It's always excellent when things start to go well. It always moves in circles. It comes and goes. A lot like the industry as a whole. I didn't intentionally take a break from the biz, just spent a lot of time in London trying to expand my horizons. Felt like I needed a change and it was a great way to come back and be refreshed and passionate again. It's tough over there in London. Was there for two years and got two auditions in that time. Luckily I got one of them, albeit playing an Aussie. But it was a fun.

They don't take too kindly to Aussie [actors] over there, which I understand, there are a lot of great British actors in that country so why cast a blow in. It's different to America. I was also there in the heart of the GFC so there was little to get work-wise anyway. But I still have a house there and am planning my return. I'd ideally love to spend half my time here and half there.

In terms of the aforementioned films, it's fantastic for the Australian industry as a whole. And it's a very rare thing that Aussie films see an American release. The Square did too. It really boosts your IMDb star meter (laughs).

How did the playing yourself thing in Myles Barlow come about? It's pretty brilliant but I guess it could be risky too, given the comedy is so dark?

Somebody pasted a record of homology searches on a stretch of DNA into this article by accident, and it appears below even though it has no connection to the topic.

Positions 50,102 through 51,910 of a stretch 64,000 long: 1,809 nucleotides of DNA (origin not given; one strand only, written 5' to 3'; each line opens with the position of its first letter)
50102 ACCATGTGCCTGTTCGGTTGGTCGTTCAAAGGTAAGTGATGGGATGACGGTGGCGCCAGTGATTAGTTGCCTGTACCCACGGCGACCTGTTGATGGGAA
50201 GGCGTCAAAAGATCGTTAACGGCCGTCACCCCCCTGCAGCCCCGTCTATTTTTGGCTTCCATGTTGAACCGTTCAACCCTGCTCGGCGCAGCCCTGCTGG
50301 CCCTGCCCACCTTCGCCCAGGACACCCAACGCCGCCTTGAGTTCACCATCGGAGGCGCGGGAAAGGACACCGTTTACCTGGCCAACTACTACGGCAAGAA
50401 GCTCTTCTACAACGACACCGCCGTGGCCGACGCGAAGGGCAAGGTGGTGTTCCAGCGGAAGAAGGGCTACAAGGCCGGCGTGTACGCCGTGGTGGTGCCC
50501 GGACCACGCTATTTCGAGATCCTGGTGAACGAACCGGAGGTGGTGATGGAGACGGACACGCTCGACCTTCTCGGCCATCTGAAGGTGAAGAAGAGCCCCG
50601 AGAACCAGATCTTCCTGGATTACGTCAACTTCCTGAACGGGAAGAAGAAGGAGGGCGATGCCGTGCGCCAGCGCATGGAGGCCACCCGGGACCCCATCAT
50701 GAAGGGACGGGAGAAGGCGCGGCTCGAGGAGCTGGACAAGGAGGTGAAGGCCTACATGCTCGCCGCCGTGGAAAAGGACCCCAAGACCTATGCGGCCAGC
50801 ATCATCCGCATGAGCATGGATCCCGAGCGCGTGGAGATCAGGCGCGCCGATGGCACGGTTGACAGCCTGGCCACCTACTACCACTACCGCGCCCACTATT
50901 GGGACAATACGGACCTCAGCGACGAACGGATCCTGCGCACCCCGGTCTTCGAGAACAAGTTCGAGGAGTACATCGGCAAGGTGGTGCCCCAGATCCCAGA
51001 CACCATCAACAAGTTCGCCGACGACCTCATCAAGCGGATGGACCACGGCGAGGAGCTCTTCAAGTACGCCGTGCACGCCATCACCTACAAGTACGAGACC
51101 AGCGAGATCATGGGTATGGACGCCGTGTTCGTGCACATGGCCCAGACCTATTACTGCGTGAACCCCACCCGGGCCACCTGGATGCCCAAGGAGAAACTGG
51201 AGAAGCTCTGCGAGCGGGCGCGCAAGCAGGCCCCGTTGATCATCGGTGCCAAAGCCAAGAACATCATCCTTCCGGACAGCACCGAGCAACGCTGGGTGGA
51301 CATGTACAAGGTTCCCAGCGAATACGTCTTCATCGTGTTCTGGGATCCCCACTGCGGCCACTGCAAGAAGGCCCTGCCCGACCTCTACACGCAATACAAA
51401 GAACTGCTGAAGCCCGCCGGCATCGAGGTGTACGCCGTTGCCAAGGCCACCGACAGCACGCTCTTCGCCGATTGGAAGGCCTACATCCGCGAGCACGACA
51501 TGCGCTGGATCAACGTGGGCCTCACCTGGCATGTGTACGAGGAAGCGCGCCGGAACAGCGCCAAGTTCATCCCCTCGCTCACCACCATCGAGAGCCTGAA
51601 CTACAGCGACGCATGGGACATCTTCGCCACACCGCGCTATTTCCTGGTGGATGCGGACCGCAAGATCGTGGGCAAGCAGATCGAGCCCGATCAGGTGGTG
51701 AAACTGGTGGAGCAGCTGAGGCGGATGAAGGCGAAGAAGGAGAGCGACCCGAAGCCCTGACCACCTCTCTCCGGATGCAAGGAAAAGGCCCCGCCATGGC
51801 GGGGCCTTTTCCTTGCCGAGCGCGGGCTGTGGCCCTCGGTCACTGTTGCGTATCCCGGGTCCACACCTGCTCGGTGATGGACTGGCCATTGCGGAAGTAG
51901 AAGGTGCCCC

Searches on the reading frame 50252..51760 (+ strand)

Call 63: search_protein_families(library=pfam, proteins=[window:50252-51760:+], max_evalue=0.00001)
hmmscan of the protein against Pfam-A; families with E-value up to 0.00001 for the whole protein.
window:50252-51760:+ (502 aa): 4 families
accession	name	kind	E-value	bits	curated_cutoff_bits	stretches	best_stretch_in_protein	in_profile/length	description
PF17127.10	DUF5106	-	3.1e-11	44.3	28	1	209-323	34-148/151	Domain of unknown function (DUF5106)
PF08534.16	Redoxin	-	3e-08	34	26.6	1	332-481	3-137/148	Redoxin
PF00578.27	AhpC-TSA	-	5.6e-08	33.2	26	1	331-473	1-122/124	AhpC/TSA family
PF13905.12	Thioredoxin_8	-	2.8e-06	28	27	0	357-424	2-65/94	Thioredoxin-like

I absolutely love that show. It really is a brilliant concept and I'm pretty sure they sold the concept to the Americans. I did a cameo as myself in the first series; a mate of mine asked me to do it. Then they built the second series around me as Myles' best mate. It was a lot of fun and a lot of it is improvisation so it's one of the best experiences I've had on TV. [There was ] a lot of room to do what you want with it and that's because [writer and director] Trent O'Donnell and [writer and actor] Phil Lloyd are so encouraging and loose with it all.

I got an email from Trent the other day, they are writing a new series they want me to be in. I'd be there in a flash. It's also great to do comedy. I don't often get the opportunity to do that. I've been firmly in a certain kind of box for a while now. It was also a crew of about five so it is really low-fi and I found that exciting.